This month in the medieval world we celebrate not a saint – but the principle Marian (Cult of Mary) event; Solemnity of the Annunciation or ‘Festum incarnationis’ (feast of the incarnation). It is held on the 25th of March and documentation across the medieval and renaissance world show that it has been celebrated on this date from the 4th Century.
Greetings Gentle Readers,
Our sincere apologies – January slipped past and February is here. We have been busy rebuilding stocks, placing orders and researching new and interesting products from local Artisans. This year we hope to expand our library of instructional pdfs, as well as book and product reviews and more events.
Feast Day for February
This month in the medieval calendar one of the many martyrs celebrated is St Valentine on February 14th. Yet mystery still abounds; which St Valentine? There were no less than 3 Valentines martyred and celebrated for their heroic love to their fellow man and all three were celebrated on this date.Nor was the exchange of gifts between couples actually a part of the St Valentines celebration. From literary sources such as Chaucer and the Paston letters, we learn that showing love and affection on this particular date was almost co-incidental, and secular in nature. A common belief held in England and France throughout the period was that birds of every kind, began to pair on February 14th. Thus it was seen as an auspicious day for people to celebrate and show their love.Today we celebrate St Valentine’s day with cards, chocolates and flowers. Flowers and letters of affection also figured largely during the medieval period along with small tokens such as pewter badges depicting hearts, flowers and other symbols of earthly as well as divine love.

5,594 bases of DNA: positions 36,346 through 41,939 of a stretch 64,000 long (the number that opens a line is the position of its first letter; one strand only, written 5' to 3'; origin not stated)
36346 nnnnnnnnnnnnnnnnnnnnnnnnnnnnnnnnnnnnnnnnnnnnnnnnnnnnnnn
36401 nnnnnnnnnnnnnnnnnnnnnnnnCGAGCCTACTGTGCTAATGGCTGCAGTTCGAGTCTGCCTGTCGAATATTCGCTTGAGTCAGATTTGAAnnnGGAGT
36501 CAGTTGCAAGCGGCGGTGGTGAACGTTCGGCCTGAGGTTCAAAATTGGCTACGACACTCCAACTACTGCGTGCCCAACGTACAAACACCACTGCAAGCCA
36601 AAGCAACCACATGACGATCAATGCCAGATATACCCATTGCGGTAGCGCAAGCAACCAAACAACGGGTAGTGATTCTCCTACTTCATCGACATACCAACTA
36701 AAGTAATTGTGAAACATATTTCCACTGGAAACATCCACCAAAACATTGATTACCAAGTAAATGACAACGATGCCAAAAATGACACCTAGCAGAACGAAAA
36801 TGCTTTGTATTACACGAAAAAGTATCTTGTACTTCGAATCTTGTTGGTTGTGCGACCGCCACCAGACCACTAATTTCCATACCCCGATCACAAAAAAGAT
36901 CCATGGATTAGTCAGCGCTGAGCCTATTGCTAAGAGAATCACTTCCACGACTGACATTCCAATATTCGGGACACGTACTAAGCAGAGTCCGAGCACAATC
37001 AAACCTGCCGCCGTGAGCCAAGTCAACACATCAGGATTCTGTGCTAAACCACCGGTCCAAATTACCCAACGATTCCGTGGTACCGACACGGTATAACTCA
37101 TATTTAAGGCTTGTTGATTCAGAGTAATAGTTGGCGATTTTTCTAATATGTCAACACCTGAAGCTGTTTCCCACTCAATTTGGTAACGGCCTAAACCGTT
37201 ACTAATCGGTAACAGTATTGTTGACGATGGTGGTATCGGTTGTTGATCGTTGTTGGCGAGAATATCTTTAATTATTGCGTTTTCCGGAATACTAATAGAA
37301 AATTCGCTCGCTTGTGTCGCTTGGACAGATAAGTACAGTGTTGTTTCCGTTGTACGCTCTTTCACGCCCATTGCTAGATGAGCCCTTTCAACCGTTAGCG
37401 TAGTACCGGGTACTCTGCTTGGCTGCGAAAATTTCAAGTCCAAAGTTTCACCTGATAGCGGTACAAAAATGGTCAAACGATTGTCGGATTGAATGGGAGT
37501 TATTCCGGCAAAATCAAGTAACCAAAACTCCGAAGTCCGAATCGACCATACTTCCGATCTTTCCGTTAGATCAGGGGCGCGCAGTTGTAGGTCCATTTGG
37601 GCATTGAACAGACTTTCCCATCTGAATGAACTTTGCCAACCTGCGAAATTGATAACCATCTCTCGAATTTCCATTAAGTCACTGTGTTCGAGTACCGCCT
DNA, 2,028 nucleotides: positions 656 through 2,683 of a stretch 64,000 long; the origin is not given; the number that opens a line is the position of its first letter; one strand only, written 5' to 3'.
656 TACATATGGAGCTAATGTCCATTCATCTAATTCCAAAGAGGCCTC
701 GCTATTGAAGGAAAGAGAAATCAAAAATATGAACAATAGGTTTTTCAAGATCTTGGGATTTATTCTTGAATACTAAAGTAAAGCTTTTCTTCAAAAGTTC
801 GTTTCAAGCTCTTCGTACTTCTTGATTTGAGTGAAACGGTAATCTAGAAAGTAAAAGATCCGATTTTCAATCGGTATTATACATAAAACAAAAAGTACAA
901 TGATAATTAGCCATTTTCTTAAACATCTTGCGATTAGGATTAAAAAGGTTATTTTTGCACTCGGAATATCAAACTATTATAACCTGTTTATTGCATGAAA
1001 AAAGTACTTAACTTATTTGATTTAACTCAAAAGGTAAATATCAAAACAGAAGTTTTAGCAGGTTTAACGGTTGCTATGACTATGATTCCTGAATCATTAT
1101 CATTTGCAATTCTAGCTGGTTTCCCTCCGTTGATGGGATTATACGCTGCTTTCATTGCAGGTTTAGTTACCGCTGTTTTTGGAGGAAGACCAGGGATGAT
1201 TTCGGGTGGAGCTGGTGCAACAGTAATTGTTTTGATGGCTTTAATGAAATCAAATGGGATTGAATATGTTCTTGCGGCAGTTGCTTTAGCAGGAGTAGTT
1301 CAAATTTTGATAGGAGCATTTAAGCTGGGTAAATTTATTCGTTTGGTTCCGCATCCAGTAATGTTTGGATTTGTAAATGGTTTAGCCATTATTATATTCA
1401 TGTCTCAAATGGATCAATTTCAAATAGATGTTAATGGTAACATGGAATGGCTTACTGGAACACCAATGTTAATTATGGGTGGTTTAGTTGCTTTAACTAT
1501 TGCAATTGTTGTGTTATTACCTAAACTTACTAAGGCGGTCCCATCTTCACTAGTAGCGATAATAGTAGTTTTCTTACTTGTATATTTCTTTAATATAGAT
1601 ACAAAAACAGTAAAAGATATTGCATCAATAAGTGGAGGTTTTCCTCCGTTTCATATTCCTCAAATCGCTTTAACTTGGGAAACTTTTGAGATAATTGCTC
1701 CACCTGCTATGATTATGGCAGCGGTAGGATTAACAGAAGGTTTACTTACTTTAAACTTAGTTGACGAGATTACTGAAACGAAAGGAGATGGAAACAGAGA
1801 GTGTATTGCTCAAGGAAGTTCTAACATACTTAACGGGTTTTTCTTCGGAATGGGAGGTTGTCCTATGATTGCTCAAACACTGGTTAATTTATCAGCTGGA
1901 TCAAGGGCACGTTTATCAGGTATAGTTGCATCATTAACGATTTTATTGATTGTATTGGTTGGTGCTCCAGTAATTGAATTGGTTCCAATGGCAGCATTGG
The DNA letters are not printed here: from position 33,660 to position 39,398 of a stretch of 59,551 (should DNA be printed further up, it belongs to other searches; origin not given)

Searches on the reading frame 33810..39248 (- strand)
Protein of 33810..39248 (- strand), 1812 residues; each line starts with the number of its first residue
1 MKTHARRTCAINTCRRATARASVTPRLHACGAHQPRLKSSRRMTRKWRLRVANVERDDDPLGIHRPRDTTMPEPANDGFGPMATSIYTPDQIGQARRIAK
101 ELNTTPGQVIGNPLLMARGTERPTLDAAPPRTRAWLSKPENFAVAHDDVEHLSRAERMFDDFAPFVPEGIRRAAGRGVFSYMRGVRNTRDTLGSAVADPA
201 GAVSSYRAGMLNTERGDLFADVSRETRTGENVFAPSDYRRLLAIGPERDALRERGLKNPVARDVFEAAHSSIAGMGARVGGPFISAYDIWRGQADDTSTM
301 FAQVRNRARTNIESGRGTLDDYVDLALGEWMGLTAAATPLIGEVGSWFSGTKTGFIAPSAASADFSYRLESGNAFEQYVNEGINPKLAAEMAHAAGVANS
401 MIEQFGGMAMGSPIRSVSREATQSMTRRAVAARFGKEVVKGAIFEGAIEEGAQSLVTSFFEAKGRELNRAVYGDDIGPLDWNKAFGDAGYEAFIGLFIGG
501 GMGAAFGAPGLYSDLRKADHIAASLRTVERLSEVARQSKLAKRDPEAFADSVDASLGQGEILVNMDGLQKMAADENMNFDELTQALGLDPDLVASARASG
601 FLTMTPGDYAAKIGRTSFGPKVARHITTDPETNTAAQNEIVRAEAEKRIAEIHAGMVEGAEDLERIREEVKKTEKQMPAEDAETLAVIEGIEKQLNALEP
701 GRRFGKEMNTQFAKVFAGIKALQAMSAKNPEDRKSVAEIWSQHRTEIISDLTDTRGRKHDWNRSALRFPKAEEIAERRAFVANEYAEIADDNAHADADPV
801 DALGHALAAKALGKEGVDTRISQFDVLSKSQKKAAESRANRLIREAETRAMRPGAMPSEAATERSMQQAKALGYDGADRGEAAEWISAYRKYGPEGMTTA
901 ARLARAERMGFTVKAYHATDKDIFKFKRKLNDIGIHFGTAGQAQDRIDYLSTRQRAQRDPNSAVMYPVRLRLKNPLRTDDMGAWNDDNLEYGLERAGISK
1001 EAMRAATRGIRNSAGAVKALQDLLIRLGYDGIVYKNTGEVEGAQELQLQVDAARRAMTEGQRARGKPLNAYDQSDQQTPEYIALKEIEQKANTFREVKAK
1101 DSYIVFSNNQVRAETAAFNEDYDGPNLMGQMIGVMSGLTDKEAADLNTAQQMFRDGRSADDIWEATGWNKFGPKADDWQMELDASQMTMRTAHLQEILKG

A Medieval Token of Affection for the Feast of St Valentine
Should you wish to show your loved one a lasting token of your affection with something a little different, may we suggest our range of replica medieval pewter pins and badges? Order before Feb 7th and these tokens will arrive beautifully presented in elegant white packaging, ready for the big day.
Until next time, we bid you good reading!
–Loreena, Roxy, Paul and Elden
Image: Birds from De Artes Venandi Cum Avibus, Pal. lat. 1071 21v (Sicily, 1240’s) – http://digi.vatlib.it/view/bav_pal_lat_1071/ Copyright Biblioteca Apostolica Vaticana
Beautiful, thoughtful, unusual Christmas gift ideas;
Christmas is upon us with all the joy, excitement and ‘perfect gift’ search panic that it can create. Let us help you find that perfect gift, and more besides.
A book can bring so much pleasure to the bookworm in your life and we have a wide range; from Medieval Cat’s colouring book, to cooking and brewing recipe books. There are books for every budget including subjects such as gardening and philosophy, all the way to the magnificent leather-bound facsimiles such as In Service to the Duke.
To further help ease the search we have put together a variety of excellent value gift packs, beautifully presented and ready for the Christmas tree. These limited edition collections can be found under ‘A Christmas Wish List’ and include;
· Deluxe Pamper Pack – from the lovely ladies at the Medieval Still Room, a sample collection containing the fragrance which graced the Queens of Europe, a velvety balm to indulge the skin, and a clear lip balm as sweet as honey for the lips;
· Dilettante’s Card Game set – contained within a drawstring bag, a period replica card deck; a pouch containing 12 pewter jettons and a conveniently pouch sized book containing rules for the many popular card games played in period;